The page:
Argentina – the horrors of a dictatorial past live on

Queen Beatrix of the Netherlands is on a State Visit to Argentina from 30 March to 1 April, accompanied by her son, Crown Prince Willem-Alexander, and his Argentinian-born wife, Princess Maxima. However, just before their visit got underway, the South American nation was still  focusing more on remembering the fact that a military coup took place exactly 30 years ago, this month.

Three decades on, human rights organisations and others are still trying to find the remains of the many thousands of Argentinians who ‘disappeared’ under the rule of military dictator General Jorge Videla.

“All the horrors are engraved in the memory,” were the words sung by Argentinian protest singer Leon Gieco just recently on the Plaza del Mayo in the nation’s capital, Buenos Aires. The emotion was shared by a crowd of some 1000 people, there to mark the bloody military coup of 1976, as they sang along with him.

Human rights organisations estimate the number of victims of the former military regime at around 30,000. The authorities maintained for a long time that the number of dead and disappeared was 10,000, but they now acknowledge that the real figure was much higher. The Argentinian secret service’s own records speak of some 22,000 victims, says Patricia Vasquez of Memoria Abierta, an umbrella organisation of five Argentinian human rights groups.

The Equipo Argentino de Antropologia Forense (EAAF), a non-governmental organisation for forensic anthropology, has been trying for years to identify as many anonymous victims as possible using archives and records kept across the country. EAAF researcher Miguel Nieva explains: “Our aim is to find out the historic truth and to offer the victims’ relatives certainty as to what happened to their family members.” So far, the EAAF has managed to track down the remains of more than 1000 people who ‘disappeared’ under military rule.

Anonymous graves
An EAAF team is now looking for remains at Chacarita cemetery, on the outskirts of Buenos Aires. One badly maintained part of the immense burial ground is home to dozens of anonymous graves, or “NNs” (No Names), as they are known to the team. The weed-covered graves are first marked, and then the earth is carefully removed so any human remains uncovered can be checked in a laboratory with DNA material supplied by members of the victims’ families.

It’s highly possible that the people buried here lost their lives at the Escuela Superior de Mecanica de la Armada (ESMA), a naval school in Buenos Aires which functioned as the main torture centre under the dictatorship. It was also here that the infamous ‘vuelos de la muerte’ were organised; the ‘flights of death’ in which military aircraft flew drugged prisoners out to sea where they were thrown to their deaths.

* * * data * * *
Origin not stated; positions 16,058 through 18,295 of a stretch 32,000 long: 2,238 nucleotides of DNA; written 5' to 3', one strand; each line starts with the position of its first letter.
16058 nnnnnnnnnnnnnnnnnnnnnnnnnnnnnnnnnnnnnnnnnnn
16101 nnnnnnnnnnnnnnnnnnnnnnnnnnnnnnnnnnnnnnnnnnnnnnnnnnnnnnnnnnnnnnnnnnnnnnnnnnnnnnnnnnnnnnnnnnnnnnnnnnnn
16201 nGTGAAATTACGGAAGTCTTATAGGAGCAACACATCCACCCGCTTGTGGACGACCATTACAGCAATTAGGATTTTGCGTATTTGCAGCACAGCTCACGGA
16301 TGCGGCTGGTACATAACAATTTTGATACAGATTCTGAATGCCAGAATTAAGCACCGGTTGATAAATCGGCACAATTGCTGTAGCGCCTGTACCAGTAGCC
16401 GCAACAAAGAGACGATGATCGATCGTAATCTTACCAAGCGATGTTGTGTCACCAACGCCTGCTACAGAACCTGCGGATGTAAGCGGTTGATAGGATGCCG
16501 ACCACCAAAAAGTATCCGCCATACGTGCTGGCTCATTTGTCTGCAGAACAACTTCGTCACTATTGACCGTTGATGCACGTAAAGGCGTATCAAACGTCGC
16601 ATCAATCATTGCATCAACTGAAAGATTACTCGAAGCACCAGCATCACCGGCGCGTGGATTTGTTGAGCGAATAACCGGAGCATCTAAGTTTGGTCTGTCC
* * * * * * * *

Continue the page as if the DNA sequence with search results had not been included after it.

The ESMA was also a place where children were literally stolen. The newborn babies of pregnant women were taken away and given to military families. A total of some 500 babies were stolen in this way. The ESMA is now empty and undergoing conversion to become a museum about the period of the dictatorship.

‘Club Atletico’
At the time of the military regime there were more than 300 clandestine torture centres operating throughout Argentina. In Buenos Aires, for example, the police ran a secret detention centre, known as ‘Club Atletico’, in one of the city’s rundown suburbs.

It was knocked down before the restoration of civilian government to make way for a road, but the cellars where people were detained are now being uncovered for investigation, because most of the 1500 people held here during the year it functioned as a detention centre were never seen again.

Praise for Kirchner
With regard to the country’s military past, the EAAF has praise for the policy pursued by Argentina’s President Nestor Kirchner. Miguel Nieva says the Kirchner government is the first since the end of military rule that has made human rights part of its policy and also supports the work done by organisations such as the EAAF. However, he believes the police and judicial authorities could speed up the work of bringing the perpetrators of the past to justice, for a considerable number of the military who committed the crimes are still at liberty.

The prosecution of such people is now in the pipeline, but as long as that still hasn’t happened, many relatives of those who disappeared won’t file an official report with the authorities in fear of reprisals by those same military figures.

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Argentina – the horrors of a dictatorial past live on
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